When the maple sap is running, spring isn't far behind
ONE sign of spring that arrives well before the first robin is the sight of the buckets on the sugar maples. Snow may be on the ground and the trees still bare, but spring's very first crop, maple syrup, is on its way. A purely North American delicacy, maple syrup is a natural product that can be made only from the sap of four types of maple trees found in 14 Northeastern states and in the Eastern provinces of Canada. The best sources of sap are sugar maple and black maple, but silver maple and box elder can also be tapped.
Maple syrup is one of the oldest agricultural crops and has special links with the traditions of the early settlers of the country. The first harvesting took place in Virginia during the 17th century. In many areas, the winters were long and hard and the people looked forward eagerly to the ``sugaring off'' parties that marked the end of winter and the coming of spring.
In the 1700s, maple syrup flavored most foods for which we use sugar today, and each family consumed 15 to 20 gallons a year. Today syrup is a luxury that is used more sparingly and to the best advantage.
At many sugarhouses, visitors can see the various sap-gathering methods in operation, ranging from the traditional buckets to plastic tubes running directly from the sugarbush (a grove of sugar maples) to the sugarhouse.
While the season usually runs from late February through March, it is always a good idea to call the local agricultural extension service to make certain the sap is running and that production is under way.
Aside from syrup, sugarhouses often produce other sweets such as maple cream, a delicious spread for toast, and crystallized maple sugar candy. Although some people say pancakes, waffles, or hot biscuits are the best uses for maple syrup, recipes range from barbecued ribs to muffins, cakes, and cookies and elegant desserts, ices, and sauces.
The following baked bean recipe comes from ``A Vermont Cook Book,'' published about 30 years ago at White River Junction and later reprinted in a pamphlet published by the Maine Bureau of Agriculture Marketing. Maple Baked Beans 6 cups dried pea (or other favorite) beans, picked over 3/4 to 1 pound lean salt pork or slab bacon on the rind 1 tablespoon dry mustard 1 teaspoon cracked black pepper 1/3 cup pure maple syrup 1 medium-size onion, peeled and stuck with 2 whole cloves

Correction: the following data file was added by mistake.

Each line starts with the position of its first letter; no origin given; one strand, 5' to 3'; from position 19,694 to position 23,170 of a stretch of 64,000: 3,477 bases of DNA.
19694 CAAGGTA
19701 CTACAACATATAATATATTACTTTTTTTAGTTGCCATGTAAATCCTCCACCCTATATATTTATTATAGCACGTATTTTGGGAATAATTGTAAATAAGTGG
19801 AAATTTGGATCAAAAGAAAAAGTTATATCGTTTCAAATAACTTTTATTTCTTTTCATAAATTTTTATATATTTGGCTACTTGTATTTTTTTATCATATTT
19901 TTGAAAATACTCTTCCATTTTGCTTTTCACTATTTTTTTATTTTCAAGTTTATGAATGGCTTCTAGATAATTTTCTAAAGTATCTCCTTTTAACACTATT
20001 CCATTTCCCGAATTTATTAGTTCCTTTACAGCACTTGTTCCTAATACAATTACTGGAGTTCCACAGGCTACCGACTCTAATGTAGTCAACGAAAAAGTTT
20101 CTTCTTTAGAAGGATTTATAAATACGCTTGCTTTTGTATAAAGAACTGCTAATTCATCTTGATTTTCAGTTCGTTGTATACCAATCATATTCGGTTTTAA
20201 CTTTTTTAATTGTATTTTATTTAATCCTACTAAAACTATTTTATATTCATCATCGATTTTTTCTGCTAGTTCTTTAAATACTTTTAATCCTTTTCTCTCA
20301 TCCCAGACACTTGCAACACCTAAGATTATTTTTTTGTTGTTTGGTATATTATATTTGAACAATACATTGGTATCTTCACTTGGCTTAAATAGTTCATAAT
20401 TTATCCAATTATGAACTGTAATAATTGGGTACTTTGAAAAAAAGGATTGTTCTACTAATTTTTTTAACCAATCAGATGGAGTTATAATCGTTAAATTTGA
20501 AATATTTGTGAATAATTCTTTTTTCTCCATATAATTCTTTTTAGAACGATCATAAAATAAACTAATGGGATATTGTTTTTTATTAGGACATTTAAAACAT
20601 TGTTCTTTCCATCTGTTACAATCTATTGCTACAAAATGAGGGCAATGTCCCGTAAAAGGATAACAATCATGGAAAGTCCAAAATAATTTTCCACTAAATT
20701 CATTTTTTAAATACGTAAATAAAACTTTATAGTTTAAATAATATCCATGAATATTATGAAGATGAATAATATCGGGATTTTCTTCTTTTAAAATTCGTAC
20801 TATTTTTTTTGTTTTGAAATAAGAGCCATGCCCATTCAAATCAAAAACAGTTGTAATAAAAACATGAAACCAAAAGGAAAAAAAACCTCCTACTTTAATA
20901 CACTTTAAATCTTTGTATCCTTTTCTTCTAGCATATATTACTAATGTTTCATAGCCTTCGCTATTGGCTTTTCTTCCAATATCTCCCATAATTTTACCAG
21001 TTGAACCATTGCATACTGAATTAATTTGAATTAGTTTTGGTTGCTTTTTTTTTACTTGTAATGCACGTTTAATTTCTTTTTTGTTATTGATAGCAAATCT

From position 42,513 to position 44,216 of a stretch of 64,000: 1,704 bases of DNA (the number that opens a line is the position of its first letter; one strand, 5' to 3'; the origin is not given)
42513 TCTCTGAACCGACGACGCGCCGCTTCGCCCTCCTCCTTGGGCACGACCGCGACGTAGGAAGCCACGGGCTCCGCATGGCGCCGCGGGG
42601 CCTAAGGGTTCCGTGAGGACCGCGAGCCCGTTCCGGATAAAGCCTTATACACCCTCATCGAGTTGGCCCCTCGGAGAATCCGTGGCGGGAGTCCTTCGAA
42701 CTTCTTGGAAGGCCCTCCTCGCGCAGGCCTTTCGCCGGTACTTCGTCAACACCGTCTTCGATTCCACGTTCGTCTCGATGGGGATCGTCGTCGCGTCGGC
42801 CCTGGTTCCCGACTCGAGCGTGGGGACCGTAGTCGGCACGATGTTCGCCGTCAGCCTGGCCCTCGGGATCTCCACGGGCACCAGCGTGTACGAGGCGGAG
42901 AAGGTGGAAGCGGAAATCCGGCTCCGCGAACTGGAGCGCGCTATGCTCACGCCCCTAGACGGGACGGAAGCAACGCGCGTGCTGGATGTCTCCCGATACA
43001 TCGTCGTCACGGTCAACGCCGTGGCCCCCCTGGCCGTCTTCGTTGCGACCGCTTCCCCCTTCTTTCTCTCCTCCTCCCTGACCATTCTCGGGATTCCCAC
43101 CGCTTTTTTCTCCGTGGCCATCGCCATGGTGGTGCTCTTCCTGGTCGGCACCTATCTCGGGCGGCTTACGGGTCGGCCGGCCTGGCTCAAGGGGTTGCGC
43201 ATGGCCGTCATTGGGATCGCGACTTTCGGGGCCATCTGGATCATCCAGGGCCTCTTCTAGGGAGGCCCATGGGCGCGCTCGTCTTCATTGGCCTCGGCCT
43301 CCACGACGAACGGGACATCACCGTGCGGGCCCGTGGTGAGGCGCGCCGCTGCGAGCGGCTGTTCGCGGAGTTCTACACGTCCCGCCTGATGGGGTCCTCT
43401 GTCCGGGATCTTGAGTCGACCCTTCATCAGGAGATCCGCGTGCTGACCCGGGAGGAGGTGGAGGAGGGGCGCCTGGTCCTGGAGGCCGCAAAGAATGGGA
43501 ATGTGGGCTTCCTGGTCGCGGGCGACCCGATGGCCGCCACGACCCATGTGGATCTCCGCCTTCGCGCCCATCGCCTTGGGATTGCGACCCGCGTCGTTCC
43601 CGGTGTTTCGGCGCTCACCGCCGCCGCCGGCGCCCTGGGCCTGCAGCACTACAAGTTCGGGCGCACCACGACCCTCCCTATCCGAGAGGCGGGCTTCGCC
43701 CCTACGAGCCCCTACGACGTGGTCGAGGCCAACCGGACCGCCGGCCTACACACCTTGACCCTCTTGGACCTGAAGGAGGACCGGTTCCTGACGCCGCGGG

Cover beans with boiling water. Soak 1 hour, then drain. Cover beans with cold water. Bring to a slow boil and cook until skins split when beans are blown on. Drain, saving liquid.
Drop the meat into a pan of boiling water. Turn off heat and let sit 5 to 10 minutes to remove excess salt. Drain and cut meat in half.
Put half of meat, rind down, on bottom of bean pot. Combine 1 cup bean liquid with the mustard, pepper, and syrup, then mix it into the parboiled beans.
Transfer this to the bean pot and bury the onion right in the middle. Pour in just enough additional bean liquid or water to barely show through the top layer of beans. Cap with the remaining meat.
Cover and bake 6 to 8 hours in a very slow (250-degree F.) oven. This slow cooking is important. Add boiling water if necessary to keep beans from drying out. Uncover pot for the last hour so top of beans can get brown and crisp. Serves 8 to 10. Sweet and Sour Maple-Mustard Basting Sauce 2 tablespoons Dijon-style prepared mustard or other strong mustard 2 tablespoons lemon juice 1 garlic clove, crushed 1 teaspoon cracked black pepper 1/2 teaspoon dried thyme leaves, crushed 1/3 cup maple syrup 1/2 cup peanut oil or other bland oil
Whisk together all ingredients in order listed. Serves 4. Recipe can be doubled. Sauce can be used for grilled chicken, pork chops, and spareribs.
The last place you would expect to find maple syrup is in a fish recipe, yet all who have tried the following recipe say the syrup enhances the delicate flavor of the fish without overpowering it. Baked Fish With Maple-Sour Cream Sauce 1 1/2 pounds fresh haddock or scrod 1 cup dairy sour cream 1/4 cup fine dry bread crumbs 1/2 to 1 teaspoon salt 2 teaspoons pure maple syrup 1 teaspoon lemon or lime juice Paprika
Wipe fish with damp cloth. Place in a well-greased, 1 1/2-by-6-by-10-inch baking dish. Combine sour cream, bread crumbs, salt, maple syrup, and lemon juice. Blend well and spread over fish.
Bake in 400-degree F. oven for 25 minutes or until the fish flakes easily when tested with a fork and sour cream is lightly browned. Sprinkle with paprika. Serves 4 to 6.
The following recipe comes from ``The High Maples Farm Cookbook,'' by Edna Smith Berquist. Maple-Candied Sweet Potatoes 4 medium or 6 small sweet potatoes, scrubbed 1 teaspoon salt Water to cover 2 tablespoons butter 1/3 cup pure maple syrup
Place potatoes in salted water and bring to a boil. Cook for 10 minutes. Cool. In a baking pan, melt butter and maple syrup.
Peel sweet potatoes and cut into 1/2-inch thick slices. Arrange slices in two layers in the baking pan. Soak each slice well with the melted butter-maple syrup mixture. Cover pan with aluminum foil. Bake in a preheated 450 degree F. oven for 30 minutes. Uncover and bake for 15 minutes. Serves 4.